The Chianti Classico region of Tuscany is the heart of the Chianti wine region. It is the region between Florence and Siena with gentle hills, rolling vineyards, olive groves, countryside stone houses and medieval hilltop towns. Known for its panoramic landscapes, rich history, delectable cuisine and Chianti Classico wineries, it is perhaps one the of most beautiful wine regions in the world. Each town has its unique history, architecture and charms. Here a some of the hilltop towns on our tour.
Greve the center of the Chianti wine industry. Greve regularly hosts a Slow Food marketplace and the Chianti Classico Expo in its piazza. Piazza Matteotti is lined with attractive shops, wine stores, artisan product shops, restaurants and tasting rooms. There is also a Wine Museum to learn about the history of winemaking in the Chianti Classico region.
Panzano is a small, charming medieval town located on a high ridge surrounded by Chianti Classico vineyards. Panzano’s views are of vineyards dotted with cypress tress, olive groves, and farmhouses. Panzano has range of restaurants and ‘enotecas’/wine tasting shops. It is home of the famous ‘Butcher of Panzano’, Dario Cecchini, featured on The Food Network. Guests will enjoy dinner at his restaurant, La Officina. He is the ‘heart of Panzano’ and a true character!
The village of Montefioralle is still enclosed within its original walls. During the Middle Ages, it was one of the largest military and administrative centers in the area. It is believed to date back to 1085 AD. The village itself is virtually free of cars. The cobbled passageways lead to the entrance of its main castle. Vineyards stretch in every direction. Guests will taste at Montefioralle Winery – a small family-owned vineyard.
Radda is a classic small Chianti town. Crowning a hill amongst a sea of vines, it is a sunny cluster of haphazard, medieval and thoroughly charming buildings. Its hilltop offers 360-degree panoramas. Chianti Cashmere Goat Farm is a small private agritourism just outside Radda. Snuggled against the hillside is the farmhouse surrounded by unflawed nature, cashmere goats and extraordinary wildlife. Guests will visit the farm, meet the goats and learn how cashmere goats are raised. Owner and ‘goat whisperer’, Nora, makes products from goat fibers such as handwoven scarves, shawls, throws and also goat milk skincare products.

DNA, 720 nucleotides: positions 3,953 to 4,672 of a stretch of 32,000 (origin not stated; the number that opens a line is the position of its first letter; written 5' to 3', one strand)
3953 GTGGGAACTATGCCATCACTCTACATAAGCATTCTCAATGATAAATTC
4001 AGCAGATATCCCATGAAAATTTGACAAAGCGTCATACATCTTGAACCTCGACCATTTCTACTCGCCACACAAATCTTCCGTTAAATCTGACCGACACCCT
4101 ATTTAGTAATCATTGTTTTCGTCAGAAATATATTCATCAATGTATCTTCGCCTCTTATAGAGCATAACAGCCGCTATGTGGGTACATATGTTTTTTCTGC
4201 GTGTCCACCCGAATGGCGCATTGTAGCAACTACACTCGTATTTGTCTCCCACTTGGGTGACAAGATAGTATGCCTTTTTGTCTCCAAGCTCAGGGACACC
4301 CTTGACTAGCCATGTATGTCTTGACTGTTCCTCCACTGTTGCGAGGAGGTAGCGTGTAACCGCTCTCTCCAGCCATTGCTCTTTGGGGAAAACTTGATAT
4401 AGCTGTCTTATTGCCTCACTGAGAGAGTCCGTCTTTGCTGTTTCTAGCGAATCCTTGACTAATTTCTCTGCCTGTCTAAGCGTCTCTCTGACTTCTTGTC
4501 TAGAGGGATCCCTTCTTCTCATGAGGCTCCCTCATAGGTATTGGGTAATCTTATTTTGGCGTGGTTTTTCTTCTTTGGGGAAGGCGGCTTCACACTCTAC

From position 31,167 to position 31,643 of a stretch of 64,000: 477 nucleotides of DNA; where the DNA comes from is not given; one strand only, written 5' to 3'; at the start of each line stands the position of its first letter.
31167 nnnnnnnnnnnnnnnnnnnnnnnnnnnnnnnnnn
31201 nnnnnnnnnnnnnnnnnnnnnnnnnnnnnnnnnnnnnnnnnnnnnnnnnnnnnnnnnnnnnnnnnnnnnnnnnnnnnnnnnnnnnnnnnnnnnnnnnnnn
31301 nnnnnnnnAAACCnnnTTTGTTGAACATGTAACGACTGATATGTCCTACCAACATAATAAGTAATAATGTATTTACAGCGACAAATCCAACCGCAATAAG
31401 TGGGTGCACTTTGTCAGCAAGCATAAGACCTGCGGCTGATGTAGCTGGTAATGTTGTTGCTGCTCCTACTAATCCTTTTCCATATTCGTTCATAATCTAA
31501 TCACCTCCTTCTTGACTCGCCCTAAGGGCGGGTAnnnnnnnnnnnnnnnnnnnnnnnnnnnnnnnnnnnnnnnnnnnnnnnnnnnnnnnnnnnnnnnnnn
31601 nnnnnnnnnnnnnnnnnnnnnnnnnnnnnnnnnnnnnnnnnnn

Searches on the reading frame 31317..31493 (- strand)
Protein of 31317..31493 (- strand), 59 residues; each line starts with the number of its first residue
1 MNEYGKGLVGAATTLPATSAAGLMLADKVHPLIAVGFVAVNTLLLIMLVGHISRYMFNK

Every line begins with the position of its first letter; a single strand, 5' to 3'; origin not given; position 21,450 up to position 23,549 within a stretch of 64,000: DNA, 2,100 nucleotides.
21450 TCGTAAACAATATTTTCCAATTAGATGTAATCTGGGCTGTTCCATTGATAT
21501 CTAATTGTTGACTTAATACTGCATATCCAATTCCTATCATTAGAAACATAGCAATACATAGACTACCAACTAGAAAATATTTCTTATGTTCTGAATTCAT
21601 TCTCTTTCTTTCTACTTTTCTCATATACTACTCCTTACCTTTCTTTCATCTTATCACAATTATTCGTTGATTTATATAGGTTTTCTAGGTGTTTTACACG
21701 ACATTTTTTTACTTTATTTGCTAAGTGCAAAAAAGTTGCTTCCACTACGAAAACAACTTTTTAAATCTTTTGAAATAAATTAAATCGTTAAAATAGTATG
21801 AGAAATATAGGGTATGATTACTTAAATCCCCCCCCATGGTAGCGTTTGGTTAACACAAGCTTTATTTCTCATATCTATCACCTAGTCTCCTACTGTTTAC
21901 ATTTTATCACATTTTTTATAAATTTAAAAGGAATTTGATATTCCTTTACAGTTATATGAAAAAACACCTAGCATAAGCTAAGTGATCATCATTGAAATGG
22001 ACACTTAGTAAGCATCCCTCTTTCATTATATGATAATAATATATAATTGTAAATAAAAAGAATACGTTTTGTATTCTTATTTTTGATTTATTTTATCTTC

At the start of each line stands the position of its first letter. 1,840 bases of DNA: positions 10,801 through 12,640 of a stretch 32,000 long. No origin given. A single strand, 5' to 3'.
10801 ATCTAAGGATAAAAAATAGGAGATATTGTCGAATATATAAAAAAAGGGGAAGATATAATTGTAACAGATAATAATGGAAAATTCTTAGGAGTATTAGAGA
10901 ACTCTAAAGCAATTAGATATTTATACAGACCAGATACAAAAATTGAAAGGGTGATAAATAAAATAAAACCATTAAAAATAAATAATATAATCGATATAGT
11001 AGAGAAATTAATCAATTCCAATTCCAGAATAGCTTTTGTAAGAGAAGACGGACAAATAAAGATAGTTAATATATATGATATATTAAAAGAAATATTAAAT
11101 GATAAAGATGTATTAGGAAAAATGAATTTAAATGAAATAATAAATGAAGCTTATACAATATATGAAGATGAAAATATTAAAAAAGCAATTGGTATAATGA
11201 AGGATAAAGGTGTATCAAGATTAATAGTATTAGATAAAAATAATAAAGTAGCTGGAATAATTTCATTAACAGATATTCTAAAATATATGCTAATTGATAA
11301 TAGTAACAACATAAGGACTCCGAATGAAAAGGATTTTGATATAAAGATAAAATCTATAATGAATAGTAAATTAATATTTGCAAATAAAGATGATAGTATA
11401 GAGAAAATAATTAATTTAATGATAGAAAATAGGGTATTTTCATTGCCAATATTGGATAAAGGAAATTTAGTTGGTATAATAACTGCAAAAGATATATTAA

San Gimignano is a walled village halfway between Florence and Siena. It is famous for its medieval towers that rise above all the other buildings. In the height of its glory, San Gimignano’s patrician families had built 72 tower-houses as symbols of their wealth and power. Although only 14 have survived today, San Gimignano still retains its feudal atmosphere and appearance. This town has been designated a UNESCO World Heritage Site.
Siena is the most southern town on the tour and is also a UNESCO World Heritage Site. The city center is distinguished by its medieval brick buildings and fan-shaped central square, Piazza del Campo. The Siena Cathedral, a focal point of the city, is a medieval Roman Catholic church completed around 1370. Its interior and exterior are constructed of distinctive white and dark green marble in alternating stripes. Built in two stages, the Siena Cathedral combines elements of Gothic, Romanesque and Classical architecture. It is not to be missed!
San Miniato is in the province of Pisa. In its history, San Miniato served as a beacon for both friend and foe. Known by the Romans as Quarto, it is set on three dominant hills which served as a strategic lookout to the Arno River and the valley below. Its geographic position was important to north/south travel along the Via Francigena that connected France to Rome during the Middle Ages. This route was traveled by an uninterrupted flow of men, armies, trade and cultures. San Miniato today is the center of Tuscany’s white truffle region. We will follow a 3rd generation truffle hunter and his dog through the woods searching for the ‘diamonds of the land’. Afterward, lunch will be served in his home.